One thing that telemarketers and other companies that communicate with their customers by calling their customer’s cellphones crave is clarity under the Telephone Consumer Protection Act (“TCPA”), 47 U.S.C. § 227. The Sixth Circuit recently shed some light on the meaning of “prior express consent” under the TCPA in connection with calls by a creditor to its debtor’s cellphone in the case of Hill v. Homeward Residential, Inc., No. 14-4168 (6th Cir. August 21, 2015).
Stephen Hill obtained mortgage loan in 2003 and provided his home and work numbers to his lender. Three years later, he cancelled his home phone and replaced it with a cellphone. After his loan was transferred to Homeward, he contacted them and told them his primary phone was now his cellphone and gave them the number. Hill eventually fell behind on his mortgage. Hill worked out a loan modification with Homeward and again listed his cell phone on that document. After Hill again fell behind on his payments, Homeward began calling him at work and on his cellphone. Hill instructed Homeward to stop calling his work number and to call his cellphone instead. Hill continued to provide his cellphone number to Homeward on subsequent attempts to modify his loan to save his home. In all, Homeward called Hill 482 times from 2009 to 2013. Of those calls, Hill alleged that at least 176 were made using “Praire,” a device “capable of autodialing a phone number.”
Hill subsequently sued Homeward in federal court for violating the TCPA by allegedly making calls to his cellphone using an automatic telephone dialing system which is prohibited by the TCPA if the calls are made without the recipient’s prior express consent. The TCPA provides for damages of at least $500 for each call found to be a violation, and up to $1,500 if the violation is found to be wilful. The case was tried to a jury, which returned a verdict for Homeward after one day.
Hill appealed. The primary issue on appeal was whether the jury instructions on “prior express consent” were overly broad. The instructions read as follows:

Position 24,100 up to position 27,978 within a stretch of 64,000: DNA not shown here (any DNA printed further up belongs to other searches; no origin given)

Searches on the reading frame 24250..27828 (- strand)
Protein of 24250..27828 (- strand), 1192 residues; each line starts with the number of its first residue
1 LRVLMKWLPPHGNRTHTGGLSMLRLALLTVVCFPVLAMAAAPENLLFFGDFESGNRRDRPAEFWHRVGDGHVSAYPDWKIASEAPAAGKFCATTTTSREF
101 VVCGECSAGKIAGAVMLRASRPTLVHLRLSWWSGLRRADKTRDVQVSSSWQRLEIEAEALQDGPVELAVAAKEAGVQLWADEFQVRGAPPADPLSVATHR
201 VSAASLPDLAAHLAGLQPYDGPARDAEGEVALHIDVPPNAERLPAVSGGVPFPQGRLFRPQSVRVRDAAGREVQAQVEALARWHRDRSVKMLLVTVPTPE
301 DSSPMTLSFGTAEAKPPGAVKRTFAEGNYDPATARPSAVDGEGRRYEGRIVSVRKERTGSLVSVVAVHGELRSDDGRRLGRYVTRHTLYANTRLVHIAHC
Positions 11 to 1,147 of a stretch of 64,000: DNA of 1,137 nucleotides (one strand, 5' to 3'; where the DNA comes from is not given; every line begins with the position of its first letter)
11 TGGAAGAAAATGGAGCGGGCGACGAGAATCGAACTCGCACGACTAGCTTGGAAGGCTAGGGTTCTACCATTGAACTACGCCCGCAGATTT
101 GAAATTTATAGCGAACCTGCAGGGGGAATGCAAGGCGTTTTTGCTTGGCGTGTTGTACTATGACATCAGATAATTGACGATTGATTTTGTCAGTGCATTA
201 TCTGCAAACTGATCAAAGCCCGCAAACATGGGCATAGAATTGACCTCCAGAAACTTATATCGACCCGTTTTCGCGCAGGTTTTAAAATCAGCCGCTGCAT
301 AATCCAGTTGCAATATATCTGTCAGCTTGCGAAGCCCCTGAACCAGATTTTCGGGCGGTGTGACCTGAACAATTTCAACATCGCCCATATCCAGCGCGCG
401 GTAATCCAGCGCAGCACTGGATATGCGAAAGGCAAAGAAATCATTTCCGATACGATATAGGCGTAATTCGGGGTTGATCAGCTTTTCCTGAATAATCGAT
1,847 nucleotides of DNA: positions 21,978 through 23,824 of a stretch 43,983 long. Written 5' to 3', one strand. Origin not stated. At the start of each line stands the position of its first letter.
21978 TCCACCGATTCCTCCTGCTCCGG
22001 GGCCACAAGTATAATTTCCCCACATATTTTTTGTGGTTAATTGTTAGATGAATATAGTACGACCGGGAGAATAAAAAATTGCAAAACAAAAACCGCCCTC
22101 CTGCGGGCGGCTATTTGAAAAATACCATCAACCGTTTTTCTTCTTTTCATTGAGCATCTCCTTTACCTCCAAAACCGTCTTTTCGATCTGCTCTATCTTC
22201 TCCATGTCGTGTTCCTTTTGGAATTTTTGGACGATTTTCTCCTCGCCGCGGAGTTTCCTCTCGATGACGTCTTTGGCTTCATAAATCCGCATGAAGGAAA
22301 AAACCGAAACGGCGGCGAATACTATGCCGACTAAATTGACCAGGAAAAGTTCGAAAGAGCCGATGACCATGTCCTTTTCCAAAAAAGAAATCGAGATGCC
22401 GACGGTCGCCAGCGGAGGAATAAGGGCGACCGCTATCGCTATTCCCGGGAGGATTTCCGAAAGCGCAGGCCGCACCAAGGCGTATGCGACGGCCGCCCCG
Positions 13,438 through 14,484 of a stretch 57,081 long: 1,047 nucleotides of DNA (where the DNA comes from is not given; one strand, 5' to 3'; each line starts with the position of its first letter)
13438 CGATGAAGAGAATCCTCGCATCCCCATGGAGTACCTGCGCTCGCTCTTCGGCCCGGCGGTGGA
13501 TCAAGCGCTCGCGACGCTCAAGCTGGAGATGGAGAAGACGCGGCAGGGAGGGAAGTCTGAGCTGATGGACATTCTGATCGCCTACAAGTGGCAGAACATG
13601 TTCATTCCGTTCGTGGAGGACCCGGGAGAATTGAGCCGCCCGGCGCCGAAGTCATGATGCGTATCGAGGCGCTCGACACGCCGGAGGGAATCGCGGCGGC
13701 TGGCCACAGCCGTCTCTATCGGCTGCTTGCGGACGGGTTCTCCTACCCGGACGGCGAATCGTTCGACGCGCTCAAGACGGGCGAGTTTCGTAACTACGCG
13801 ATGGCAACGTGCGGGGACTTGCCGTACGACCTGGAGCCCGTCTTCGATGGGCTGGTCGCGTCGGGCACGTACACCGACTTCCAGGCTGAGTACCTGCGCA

"'Prior express consent' means that before Defendant made a call to Plaintiff’s cellular telephone number, Plaintiff had given an invitation or permission to receive calls to that number.
Autodialed and prerecorded message calls to wireless numbers that are provided by the called party to a creditor in connection with an existing debt are permissible as calls made with the 'prior express consent' of the called party."
Hill argued that this jury instruction was improper because it left out a small excerpt from an FCC ruling – that “prior express consent is…granted only if the wireless number was provided…during the transaction that resulted in the debt owed.” In the Matter of Rules & Regulations Implementing the Tel. Consumer Prot. Act of 1991, 23 F.C.C. Red. 559, 564 (2008). Hill argued that this ruling limits valid consent to consent given when the loan is originated, not consent given at some later point in time.
The Sixth Circuit disagreed, explaining that the FCC, unlike Hill, never uses the words initial or original before “transaction.” Instead, the FCC says that the debtor has given his consent when he gives his number “during the transaction” that involves the debt. 23 F.C.C. Red. At 564-65, 567. This includes giving a number in connection with the debt after his initial signing of the loan.
Finally, the Sixth Circuit also held that a debtor does not need to give specific consent to received calls from an autodialer because, at least in the creditor/debtor context, general consent suffices. As the Sixth Circuit noted, this is in contrast with FCC regulations for telemarketers, which now require that a party consent, in writing, to being called by an autodialer, but those regulations specifically do not apply to calls between creditors and debtors. 47 C.F.R. 64.1200(f)(8); 23 F.C.C. Red. at 565.
As a result, the Sixth Circuit affirmed the jury’s verdict in favor of Homewood.